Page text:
Leitner boxes and spaced repetition

A reader mentioned to me that I should do a post on Leitner boxes since I mentioned them in my previous post. She may not be the only who who doesn't know about them, so here's a brief explanation.

We can't start with the boxes, though. We have to first go back to the idea of a spaced repetition memory system. This is the idea that there are optimal times between review sessions of material to firmly implant an idea into ones memory. Different scientists early in the last century worked on this problem and I had run across the idea in various forms in my somewhat compulsive reading about brain science. I think that's why I was so intrigued with Sebastian Leitner's system of using index cards when I read about it in the book, Fluent Forever. I knew the science behind it and it made sense. Plus, it used an organized system with schedules and index cards and little index card dividers... all things that I enjoy playing with. It is also hard to ignore the results of such a system if used regularly and correctly.

I knew that from my previous eight (!) years of trying to learn French in school, that I had two problems with my language ability. The first is that I didn't full understand that everyone has a steep learning curve when learning to understand native speakers. That aural understanding is a learned skill and not just something someone is born with. I was convinced that there was something wrong with me because I could only catch a word or two when listening to spoken French. Well, it turns out, it wasn't me, it was sheer lack of practice. The second problem is very directly tied to the first. I just didn't have enough vocabulary that I knew inside and out. Those words I did understand in spoken Frnch? Well, surprise, surprise, they were the words I knew as well as I knew English words. I could always catch them. So as long as people used a handful of present tense verbs and talked about colors and body parts, I was good. Venturing out of my secure vocabulary made it increasingly difficult to understand spoken French, and frankly, there were huge amounts of words that I just didn't know. How can you understand a spoken word if you don't even know the word?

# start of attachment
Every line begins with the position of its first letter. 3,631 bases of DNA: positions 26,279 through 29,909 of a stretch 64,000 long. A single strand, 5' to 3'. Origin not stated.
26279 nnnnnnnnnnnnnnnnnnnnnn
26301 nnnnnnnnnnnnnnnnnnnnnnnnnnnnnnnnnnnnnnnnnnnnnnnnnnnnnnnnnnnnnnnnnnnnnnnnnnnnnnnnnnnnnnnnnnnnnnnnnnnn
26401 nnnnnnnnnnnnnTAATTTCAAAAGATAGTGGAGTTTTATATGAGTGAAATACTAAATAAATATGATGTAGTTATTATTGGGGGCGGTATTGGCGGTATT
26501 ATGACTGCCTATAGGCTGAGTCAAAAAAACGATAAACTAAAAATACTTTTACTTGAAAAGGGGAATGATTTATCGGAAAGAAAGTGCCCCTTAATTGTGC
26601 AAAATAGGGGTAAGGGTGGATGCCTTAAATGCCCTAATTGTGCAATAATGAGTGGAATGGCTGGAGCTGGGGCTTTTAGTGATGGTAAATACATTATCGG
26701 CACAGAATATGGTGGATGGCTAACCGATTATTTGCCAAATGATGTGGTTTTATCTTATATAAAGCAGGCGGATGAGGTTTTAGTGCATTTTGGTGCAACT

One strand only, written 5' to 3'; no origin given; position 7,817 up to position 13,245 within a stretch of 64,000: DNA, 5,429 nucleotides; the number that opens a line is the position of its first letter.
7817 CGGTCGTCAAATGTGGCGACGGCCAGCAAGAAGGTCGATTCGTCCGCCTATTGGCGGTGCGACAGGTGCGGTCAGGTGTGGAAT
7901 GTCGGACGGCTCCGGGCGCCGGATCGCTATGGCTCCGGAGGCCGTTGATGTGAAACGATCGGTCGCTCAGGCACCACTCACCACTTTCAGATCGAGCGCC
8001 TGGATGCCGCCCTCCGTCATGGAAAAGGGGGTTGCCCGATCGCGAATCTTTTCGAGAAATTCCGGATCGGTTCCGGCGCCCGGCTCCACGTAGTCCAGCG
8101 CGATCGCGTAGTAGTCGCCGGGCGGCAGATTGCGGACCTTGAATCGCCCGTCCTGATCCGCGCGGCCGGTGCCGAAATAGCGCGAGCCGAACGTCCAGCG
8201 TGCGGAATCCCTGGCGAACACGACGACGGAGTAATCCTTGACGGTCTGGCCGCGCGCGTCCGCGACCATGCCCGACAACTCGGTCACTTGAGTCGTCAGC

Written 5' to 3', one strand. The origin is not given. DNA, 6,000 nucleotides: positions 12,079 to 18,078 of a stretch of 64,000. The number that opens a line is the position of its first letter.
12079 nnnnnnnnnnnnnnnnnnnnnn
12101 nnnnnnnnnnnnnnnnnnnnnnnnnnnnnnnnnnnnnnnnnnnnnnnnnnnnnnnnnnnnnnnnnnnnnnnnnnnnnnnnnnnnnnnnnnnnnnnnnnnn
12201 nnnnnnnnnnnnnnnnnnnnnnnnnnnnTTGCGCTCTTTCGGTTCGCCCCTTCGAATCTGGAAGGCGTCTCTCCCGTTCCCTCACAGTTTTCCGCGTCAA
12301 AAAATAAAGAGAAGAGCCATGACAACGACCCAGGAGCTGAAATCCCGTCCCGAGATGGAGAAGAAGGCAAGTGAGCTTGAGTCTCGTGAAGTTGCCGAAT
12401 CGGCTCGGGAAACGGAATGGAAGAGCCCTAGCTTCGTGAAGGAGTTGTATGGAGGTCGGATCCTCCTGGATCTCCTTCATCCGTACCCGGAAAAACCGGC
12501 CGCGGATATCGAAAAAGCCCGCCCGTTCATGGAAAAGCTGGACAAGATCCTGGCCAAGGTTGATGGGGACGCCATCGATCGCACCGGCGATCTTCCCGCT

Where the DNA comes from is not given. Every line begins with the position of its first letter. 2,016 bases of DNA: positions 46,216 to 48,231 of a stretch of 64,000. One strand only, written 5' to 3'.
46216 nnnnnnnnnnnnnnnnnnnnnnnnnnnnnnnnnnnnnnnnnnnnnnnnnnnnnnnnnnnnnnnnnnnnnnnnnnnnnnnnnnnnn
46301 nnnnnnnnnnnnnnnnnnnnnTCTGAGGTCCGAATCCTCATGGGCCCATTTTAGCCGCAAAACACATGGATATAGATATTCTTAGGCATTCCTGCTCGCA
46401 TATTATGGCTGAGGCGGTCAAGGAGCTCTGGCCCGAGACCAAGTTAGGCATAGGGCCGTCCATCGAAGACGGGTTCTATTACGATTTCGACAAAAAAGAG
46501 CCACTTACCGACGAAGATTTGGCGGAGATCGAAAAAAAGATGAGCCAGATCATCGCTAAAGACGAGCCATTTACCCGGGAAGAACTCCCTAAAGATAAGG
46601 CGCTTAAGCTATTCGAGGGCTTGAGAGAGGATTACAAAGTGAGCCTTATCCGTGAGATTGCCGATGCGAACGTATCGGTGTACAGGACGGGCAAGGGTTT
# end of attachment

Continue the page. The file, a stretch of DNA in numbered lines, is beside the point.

In doing a lot of reading about modern polyglots, the one big thing I became aware of is the sheer amount of vocabulary they spend hours just memorizing. My own French vocabulary (after 8 years of school French) was no where near enough to hold even a simple conversation. It was either the wrong words or just not enough words. So I'm working on rectifying that by using a Leitner box.

A Leitner box is really just a lot of index cards that are reviewed in a certain order. I am using the number of levels and review times listed in Fluent Forever and am adding anywhere between 10 and 30 cards to the box each day. Here is how it works.

Let's take today, for example. Today is Day 23 of a 64 day cycle. I am supposed to review levels 2 and 1 today. First, I take out all the cards in level 2. I look at the card and answer the question. I could be an English to French vocabulary word or a French to English one. In my French box, I could also have questions about conjugation or missing parts of a sentence (because I am more advanced and understand the grammar of the language). In my Mandarin box, a card could have a character that I either need to know the definition of or the pinyin for. Or, it could have the pinyin written for a word that I need to know the character for or the definition of. Or, it could have an English word that I would either need to know the character or the pinyin for. For each Mandarin word, because of the alternate writing system, there are six different cards that I make.

Assuming I get the answer right on the card in front of me, I will then move it up to the next level. In this case, level 3. If I get it wrong, it goes all the way back to level 1 regardless of what level it was in. When I'm finished with level 2, then I will move to level 1 and review those cards, adding in a stack of new ones to start their journey through the box.

To make this really work, you need to spend a chunk of time every few days making new cards. I use frequency dictionaries and grammar books to make most of the cards. I also use the website Fluent U. to hear spoken language from native speakers and if there is new vocabulary, add those words in as well. For French, because I can read it, I'm also working through a grade school level mystery, adding the new vocabulary from that as well. It is rather time consuming to make the cards, but I find it really helps with learning the words. The Fluent Forever author, Gabriel Wyner, suggests having no English at all on any of the cards and using pictures for learning vocabulary. This is to stop the translation aspect that can happen and slow a language learner down. I don't do that, mainly because one of the good things to come out of my school language learning was that I figured out how to see an English word and force myself to see a picture in my head to go along with the foreign word. It's just faster to do this than to try to draw pictures for every card. Others may be more successful sticking with pictures.

It seems to be working. We'll see what happens when day 28 rolls around and it's time to review level 5 again. The cards have been stacking up in there and it looks as though I have 200 to 300 cards waiting for review. I have no idea how many will get to advance to level 6 or will instead get to play the Leitner version of Snakes and Ladders and slide back to level 1.


Popular posts from this blog

Why don't you adopt one of our children?

Adoption 101: Indiscriminate affection

Visiting churches